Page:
Janie Cheaney: Any good news

MARY REICHARD, HOST: Today is Wednesday, January 2nd. Good morning! This is The World and Everything in It from member-supported WORLD Radio. I’m Mary Reichard.

NICK EICHER, HOST: And I’m Nick Eicher.

We seem to have an endless supply of bad news to report these days. But that’s not all.

Plenty of good stories are out there and they require a little digging.

Janie B. Cheaney is here to remind us about that very thing.

JANIE CHEANEY, COMMENTATOR: Have you heard any good news lately? In the clamor of furious partisans, furious weather, and furious rhetoric, it doesn’t seem like it.

Random conversations in the checkout line, if they go beyond cute shoes or a good deal on seafood, often end with sighs and head-shaking. Prices going up, kids don’t listen, worried about my health coverage. Wall Street banksters, rotten Republicans, demon Democrats—the world’s a mess.

Sunny forecasters, like anthropologist Steven Pinker, insist things are great and getting better. They trot out charts and stats to show a dramatic global decline in extreme poverty, HIV deaths, infant mortality rates, unsafe drinking water, and child labor. For billions of people around the world, life is getting better.

On the domestic front, Morris Fiorina of the Hoover Institution counsels against alarm. In spite of partisan noise and disturbing threats, most Americans are going about their business with friendly nods. A widely reported study of 8,000 Americans by an organization called More in Common shows that a sizeable majority dislike “political correctness” and wonder why we can’t just get along.

Bad news is wide-screen. It manifests itself in mass shootings, factions, and wars. It wears big clumsy boots that stomp all over reasonable argument and heartfelt protest. The effects of bad news are immediate and punchy, even if we disagree about causes.

Good news is personal, small scale, and easy to overlook. The effects are slow and cumulative. Good news may be lurking under our very noses while the smell of the bad overpowers us. It may take years for the effects of tough love to bear fruit in an out-of-control, screaming teenager. Heavy hearts tread down the first green shoots poking up from a devastated house after a hurricane.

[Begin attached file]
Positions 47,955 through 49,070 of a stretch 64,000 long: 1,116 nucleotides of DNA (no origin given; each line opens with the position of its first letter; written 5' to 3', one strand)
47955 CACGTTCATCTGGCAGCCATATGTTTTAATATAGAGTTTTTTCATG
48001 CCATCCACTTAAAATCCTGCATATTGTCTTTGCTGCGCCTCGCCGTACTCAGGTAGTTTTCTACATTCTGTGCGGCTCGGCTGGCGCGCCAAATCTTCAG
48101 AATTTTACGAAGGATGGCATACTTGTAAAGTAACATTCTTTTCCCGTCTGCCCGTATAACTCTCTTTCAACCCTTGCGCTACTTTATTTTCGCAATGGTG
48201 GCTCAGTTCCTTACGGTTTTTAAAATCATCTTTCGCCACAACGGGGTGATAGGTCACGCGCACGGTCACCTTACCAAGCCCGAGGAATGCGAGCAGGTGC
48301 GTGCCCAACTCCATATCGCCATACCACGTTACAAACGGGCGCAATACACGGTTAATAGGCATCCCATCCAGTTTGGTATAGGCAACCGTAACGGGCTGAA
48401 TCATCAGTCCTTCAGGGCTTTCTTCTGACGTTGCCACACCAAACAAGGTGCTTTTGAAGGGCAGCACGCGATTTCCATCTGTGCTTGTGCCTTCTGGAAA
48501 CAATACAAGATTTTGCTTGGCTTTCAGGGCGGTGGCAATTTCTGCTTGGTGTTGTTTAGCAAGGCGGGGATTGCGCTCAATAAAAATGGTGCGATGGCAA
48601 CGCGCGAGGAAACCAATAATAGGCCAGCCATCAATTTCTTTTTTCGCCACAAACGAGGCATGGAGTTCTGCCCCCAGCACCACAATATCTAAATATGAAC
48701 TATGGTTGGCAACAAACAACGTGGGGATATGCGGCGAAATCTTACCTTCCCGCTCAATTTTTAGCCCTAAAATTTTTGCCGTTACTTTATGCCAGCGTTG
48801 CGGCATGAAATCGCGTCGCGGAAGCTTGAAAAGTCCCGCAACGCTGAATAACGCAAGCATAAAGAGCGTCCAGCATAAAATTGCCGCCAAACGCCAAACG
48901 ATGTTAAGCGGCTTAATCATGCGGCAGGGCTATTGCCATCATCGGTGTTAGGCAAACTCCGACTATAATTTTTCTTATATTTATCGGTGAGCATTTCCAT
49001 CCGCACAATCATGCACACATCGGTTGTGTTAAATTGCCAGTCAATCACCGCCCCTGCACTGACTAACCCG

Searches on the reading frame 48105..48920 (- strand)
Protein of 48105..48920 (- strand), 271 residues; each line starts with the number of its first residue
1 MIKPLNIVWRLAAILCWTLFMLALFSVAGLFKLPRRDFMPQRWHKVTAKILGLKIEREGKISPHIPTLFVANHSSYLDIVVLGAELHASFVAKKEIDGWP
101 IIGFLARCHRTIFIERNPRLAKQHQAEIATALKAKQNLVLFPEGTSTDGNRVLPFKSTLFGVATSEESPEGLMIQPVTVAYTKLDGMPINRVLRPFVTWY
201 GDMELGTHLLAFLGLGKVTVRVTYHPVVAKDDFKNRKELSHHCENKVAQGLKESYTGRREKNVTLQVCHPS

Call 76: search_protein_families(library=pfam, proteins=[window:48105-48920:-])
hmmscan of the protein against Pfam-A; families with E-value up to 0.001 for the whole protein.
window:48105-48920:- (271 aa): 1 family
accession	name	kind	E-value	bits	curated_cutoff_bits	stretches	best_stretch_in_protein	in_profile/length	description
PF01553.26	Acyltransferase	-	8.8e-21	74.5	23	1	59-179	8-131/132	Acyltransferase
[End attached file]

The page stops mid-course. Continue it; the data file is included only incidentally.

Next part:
But this is how the Holy Spirit usually works, by quietly stirring individual hearts, one by one. Massive revivals throughout history have brought about changes for the better, but only after years of individual Christians laying the groundwork: teaching, praying, and keeping the faith.

Even in the midst of massive revivals, souls are not awakened en masse but one by one. And after the tide of awakening recedes, as it always does, the beach may look bare and bereft. You have to look close to see the life stirring under the sand: little bubbles, the breath of each tiny clam.

Any good news? Philanthropy isn’t dead. Underneath distressing tales of Islamic terrorism, we hear of unprecedented openness to the gospel throughout the Muslim world.

Alongside more young people identifying themselves as atheist or agnostic is a growing hunger for meaning that only Christ can supply. The church is reforming, the truth is refining, and souls are being saved, one by one.

Christian faith doesn’t deny bad news—it’s built on bad news. But from the wreckage of the world stands an empty tomb, with a shout of triumph: Take heart!

“For I have overcome the world.”

For WORLD Radio, I’m Janie B. Cheaney.

(Photo/Creative Commons)

WORLD Radio transcripts are created on a rush deadline. This text may not be in its final form and may be updated or revised in the future. Accuracy and availability may vary. The authoritative record of WORLD Radio programming is the audio record.

Like this story?

To hear a lot more like it, subscribe to The World and Everything in It via iTunes, Overcast, Stitcher, or Pocket Casts.







Pocket Casts

(Requires a fee)

Leave a Reply

Your email address will not be published. Required fields are marked *

This site uses Akismet to reduce spam. Learn how your comment data is processed.